"Listen to the science," the Democrats keep saying. Okay, let's do that.
Over the weekend the Center for Disease Control said they heavily favor opening the schools this fall despite fears about the COVID 19 pandemic.
On Friday, the Centers for Disease Control (CDC) released new guidelines on reopening schools in the fall.
In the newly released guidelines, the agency said, "While some children have been sick with COVID-19, adults make up nearly 95% of reported COVID-19 cases."
The agency emphasized the harm done by keeping kids out of school by citing that schools play a critical role in the well-being of communities and that schools provide important instruction and academic support.
This opinion that we should open the schools isn't shared uniquely by doctors at the CDC. Scientists in Germany are saying the same thing, as Andrew Mark Miller recently reported:
The study, conducted by scientists from Dresden Technical University, is the largest carried out on schoolchildren in Germany and found traces of the virus in less than 1% of the teachers and children tested.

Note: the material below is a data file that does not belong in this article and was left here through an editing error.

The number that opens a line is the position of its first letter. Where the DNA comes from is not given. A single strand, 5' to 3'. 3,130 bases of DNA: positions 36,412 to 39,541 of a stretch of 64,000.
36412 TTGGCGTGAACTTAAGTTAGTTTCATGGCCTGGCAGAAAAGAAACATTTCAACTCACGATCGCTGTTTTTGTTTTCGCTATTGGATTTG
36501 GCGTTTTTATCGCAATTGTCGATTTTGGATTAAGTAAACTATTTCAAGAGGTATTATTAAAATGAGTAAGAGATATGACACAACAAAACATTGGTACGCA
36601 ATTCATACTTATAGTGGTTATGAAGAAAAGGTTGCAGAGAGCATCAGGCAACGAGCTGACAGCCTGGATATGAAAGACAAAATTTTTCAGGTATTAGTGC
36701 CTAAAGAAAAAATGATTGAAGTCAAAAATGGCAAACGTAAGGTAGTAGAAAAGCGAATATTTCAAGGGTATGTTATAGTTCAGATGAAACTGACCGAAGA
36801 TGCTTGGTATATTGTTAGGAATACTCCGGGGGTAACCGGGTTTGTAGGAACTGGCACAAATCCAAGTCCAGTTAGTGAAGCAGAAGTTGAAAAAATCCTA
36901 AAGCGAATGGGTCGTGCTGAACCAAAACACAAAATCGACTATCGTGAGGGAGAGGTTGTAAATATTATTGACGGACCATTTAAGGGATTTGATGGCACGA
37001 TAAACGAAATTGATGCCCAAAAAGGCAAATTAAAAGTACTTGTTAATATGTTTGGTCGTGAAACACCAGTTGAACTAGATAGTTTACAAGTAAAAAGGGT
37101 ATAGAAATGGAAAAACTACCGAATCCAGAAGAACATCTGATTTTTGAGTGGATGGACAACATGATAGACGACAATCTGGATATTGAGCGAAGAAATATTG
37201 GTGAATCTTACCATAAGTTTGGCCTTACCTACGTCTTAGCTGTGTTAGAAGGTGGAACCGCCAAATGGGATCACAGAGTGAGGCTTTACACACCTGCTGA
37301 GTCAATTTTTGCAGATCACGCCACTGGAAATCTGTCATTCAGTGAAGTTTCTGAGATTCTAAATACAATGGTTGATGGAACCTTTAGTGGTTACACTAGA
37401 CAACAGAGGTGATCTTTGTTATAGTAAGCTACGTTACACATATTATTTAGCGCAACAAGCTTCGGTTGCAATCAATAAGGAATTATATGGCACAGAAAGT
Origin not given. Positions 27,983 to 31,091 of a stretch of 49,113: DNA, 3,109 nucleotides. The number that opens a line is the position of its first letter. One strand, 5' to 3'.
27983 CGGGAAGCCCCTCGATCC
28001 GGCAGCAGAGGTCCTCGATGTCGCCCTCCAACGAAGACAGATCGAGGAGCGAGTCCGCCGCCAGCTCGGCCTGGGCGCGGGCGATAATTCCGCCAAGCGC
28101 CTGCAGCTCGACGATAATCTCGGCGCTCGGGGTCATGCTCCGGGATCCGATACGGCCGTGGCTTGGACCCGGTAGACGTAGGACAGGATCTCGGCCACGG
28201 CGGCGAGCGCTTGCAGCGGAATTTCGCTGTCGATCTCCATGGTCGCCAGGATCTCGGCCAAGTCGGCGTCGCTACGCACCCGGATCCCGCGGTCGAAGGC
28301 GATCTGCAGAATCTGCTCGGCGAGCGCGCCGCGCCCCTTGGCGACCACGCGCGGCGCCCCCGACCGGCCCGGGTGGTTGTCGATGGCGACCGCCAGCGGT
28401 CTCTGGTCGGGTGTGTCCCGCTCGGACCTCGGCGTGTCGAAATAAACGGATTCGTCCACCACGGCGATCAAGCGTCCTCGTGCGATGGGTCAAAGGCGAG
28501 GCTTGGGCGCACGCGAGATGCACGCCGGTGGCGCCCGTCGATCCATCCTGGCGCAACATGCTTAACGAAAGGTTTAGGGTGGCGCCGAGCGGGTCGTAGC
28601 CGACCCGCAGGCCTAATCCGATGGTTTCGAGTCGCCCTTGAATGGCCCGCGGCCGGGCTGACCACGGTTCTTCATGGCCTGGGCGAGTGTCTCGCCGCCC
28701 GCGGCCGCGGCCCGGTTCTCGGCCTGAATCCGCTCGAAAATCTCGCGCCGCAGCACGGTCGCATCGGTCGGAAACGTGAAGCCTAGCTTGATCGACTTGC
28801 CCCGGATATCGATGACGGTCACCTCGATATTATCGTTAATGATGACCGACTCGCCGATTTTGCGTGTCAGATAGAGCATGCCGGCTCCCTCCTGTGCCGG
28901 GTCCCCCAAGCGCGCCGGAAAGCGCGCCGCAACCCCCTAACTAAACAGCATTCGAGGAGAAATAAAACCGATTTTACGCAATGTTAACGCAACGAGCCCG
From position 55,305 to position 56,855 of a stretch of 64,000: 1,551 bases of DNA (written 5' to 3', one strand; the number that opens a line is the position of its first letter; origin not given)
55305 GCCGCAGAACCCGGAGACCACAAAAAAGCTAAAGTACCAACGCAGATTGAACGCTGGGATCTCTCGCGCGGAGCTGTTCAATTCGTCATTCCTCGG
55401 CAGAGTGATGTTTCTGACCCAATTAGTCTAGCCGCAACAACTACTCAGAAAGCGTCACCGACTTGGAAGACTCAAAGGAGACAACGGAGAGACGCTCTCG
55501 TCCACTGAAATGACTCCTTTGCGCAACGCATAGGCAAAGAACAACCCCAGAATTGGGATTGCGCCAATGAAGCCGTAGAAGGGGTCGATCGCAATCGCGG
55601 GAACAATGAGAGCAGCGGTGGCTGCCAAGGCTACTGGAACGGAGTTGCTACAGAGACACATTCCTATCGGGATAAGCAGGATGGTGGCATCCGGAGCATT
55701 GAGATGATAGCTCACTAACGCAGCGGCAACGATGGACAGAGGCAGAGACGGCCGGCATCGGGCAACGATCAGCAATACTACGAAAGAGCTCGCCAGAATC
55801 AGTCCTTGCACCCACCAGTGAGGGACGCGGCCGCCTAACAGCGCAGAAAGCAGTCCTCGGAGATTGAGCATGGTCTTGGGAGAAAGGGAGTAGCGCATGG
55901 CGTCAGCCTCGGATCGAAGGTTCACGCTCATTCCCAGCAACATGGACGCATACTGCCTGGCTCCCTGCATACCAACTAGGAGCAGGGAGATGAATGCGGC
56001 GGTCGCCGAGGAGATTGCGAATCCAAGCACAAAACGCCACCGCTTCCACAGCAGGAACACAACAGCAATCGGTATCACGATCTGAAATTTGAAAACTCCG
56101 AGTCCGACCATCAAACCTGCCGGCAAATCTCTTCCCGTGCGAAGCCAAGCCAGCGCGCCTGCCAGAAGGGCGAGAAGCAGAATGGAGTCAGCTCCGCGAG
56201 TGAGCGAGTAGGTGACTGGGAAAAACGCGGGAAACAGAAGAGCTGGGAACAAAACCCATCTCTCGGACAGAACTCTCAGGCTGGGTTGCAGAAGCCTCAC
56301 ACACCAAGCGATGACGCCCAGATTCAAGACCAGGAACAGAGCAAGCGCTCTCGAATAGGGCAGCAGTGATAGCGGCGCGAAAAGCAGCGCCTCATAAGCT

The scientists believe that children may serve as a “brake” on virus infection chains, and say the results show that the virus doesn’t spread easily in schools.
“It is rather the opposite,” professor Reinhard Berner, the head of pediatric medicine at Dresden University Hospital, said during a press conference. “Children act more as a brake on infection. Not every infection that reaches them is passed on.”
The study was conducted in three different districts of the Saxony region, which opened schools in May. A total of 2,045 children and teachers were tested at 13 schools, including some schools that have had virus cases, but antibodies were found in only 12 of those who were tested.
“This means that the degree of immunization in the group of study participants is well below 1% and much lower than we expected,” Berner explained. “This suggests schools have not developed into hot spots.”
The findings coincide with a report from European Union education ministers last month, stating that the decision by more than 20 member states to reopen schools has not caused a coronavirus spike.
SEATTLE, WA - MAY 06: School buses sit idle in a bus yard on May 6, 2020 in Seattle, Washington. Since the outbreak of COVID-19 and the closure of all school buildings, the Seattle Public Schools Nutrition Services Department has been distributing breakfast and lunch to students through a network of 26 school sites and 43 bus routes five days a week. The meal distribution also includes additional food for weekends. Approximately 6,500 people are served per day through the program. (Photo by Karen Ducey/Getty Images)